But as much as I believe in physical breathing, I believe even more strongly that we need both symbolic inhaling and exhaling in our lives. If I only exhale physically, I will turn blue and pass out. If I am busy “doing,” I will likely become exhausted and burn out. But I fear that if I inhale only (“being”) I will leave a void or vacuum around me. Rather than passing blessings and goodness on to others, I may appear to be self-absorbed and insensitive. We must embrace that sacred balance of rest and performance.
If I retreat and “do” nothing I will miss my opportunity to fill my place and make a difference in the world. Aristotle said, “Where your greatest talents and the world’s greatest needs cross, there lies your vocation.” If I back away from the world’s needs I will miss my vocation, my calling, and my purpose.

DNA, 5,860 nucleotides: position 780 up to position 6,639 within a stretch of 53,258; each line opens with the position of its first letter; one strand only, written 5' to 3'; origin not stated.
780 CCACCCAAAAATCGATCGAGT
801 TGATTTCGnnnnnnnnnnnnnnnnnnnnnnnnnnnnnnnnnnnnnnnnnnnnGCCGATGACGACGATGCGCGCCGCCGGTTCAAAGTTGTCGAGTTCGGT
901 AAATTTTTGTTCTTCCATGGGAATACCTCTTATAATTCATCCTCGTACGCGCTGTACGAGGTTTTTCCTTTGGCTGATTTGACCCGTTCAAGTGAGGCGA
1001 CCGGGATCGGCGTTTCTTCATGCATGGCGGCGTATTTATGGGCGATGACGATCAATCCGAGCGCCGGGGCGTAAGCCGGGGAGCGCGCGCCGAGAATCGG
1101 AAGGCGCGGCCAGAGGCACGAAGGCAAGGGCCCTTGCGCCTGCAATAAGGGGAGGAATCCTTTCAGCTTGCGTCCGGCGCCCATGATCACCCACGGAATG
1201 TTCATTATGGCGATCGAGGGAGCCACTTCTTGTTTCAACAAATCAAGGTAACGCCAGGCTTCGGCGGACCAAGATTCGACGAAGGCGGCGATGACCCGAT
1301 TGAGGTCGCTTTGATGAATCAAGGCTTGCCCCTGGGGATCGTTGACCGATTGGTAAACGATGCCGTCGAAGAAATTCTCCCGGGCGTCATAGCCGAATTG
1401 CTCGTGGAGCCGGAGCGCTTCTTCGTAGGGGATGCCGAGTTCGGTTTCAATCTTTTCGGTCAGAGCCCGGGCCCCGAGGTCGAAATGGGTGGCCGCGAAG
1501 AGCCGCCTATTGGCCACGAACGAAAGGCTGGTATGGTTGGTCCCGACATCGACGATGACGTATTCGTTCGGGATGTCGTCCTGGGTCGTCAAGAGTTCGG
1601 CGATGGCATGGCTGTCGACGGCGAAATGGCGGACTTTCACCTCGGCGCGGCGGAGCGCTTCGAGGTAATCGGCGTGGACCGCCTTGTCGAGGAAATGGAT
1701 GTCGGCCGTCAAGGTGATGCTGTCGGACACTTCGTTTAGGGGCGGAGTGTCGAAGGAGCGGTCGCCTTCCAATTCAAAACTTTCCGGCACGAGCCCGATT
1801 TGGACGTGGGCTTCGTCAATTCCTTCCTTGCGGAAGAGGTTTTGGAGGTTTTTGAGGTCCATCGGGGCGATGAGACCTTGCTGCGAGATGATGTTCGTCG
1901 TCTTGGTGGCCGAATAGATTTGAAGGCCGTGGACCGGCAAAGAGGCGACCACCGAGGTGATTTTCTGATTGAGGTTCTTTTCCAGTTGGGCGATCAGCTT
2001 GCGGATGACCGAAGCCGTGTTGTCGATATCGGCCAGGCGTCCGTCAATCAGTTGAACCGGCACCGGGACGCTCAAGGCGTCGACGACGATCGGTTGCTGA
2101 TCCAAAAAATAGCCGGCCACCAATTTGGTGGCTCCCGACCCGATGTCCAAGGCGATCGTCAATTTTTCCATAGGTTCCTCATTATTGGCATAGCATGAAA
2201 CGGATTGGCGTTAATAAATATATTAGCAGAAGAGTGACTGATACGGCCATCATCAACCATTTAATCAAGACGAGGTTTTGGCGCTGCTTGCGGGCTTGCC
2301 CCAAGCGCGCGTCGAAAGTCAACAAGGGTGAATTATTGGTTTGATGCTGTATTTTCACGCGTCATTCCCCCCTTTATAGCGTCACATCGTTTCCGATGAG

We are told the difference between insanity and genius is success. In many things, there is a fine line between the desirable and the undesirable. In this example, I suspect that the line between seeking God and dropping out is frequently indistinguishable. My room at The Abbey was adequate but sparse, having a desk, a chair, a lamp and a cot. I happen to enjoy solitude and have never been a great socializer. The dropped eyes and absence of the passing “Hi, how are you?” and the continued unconnectedness, however, soon had even me longing for a little more interaction (talking is forbidden). How can having access to God’s resources be displayed or utilized except through meaningful contact with the world and other people? How frustrating it would be to have a Ferrari in your garage but not have a key to the garage door. And doesn’t even the Bible teach us that a light put under a bushel basket cannot give light and is therefore useless? (Matt. 5:14) While there was a hypnotic reverence in the seven times daily choral chants, I began to feel I was trapped in a repeating Groundhog Day. I found myself sleeping more, simply in an attempt to make the hours pass more quickly.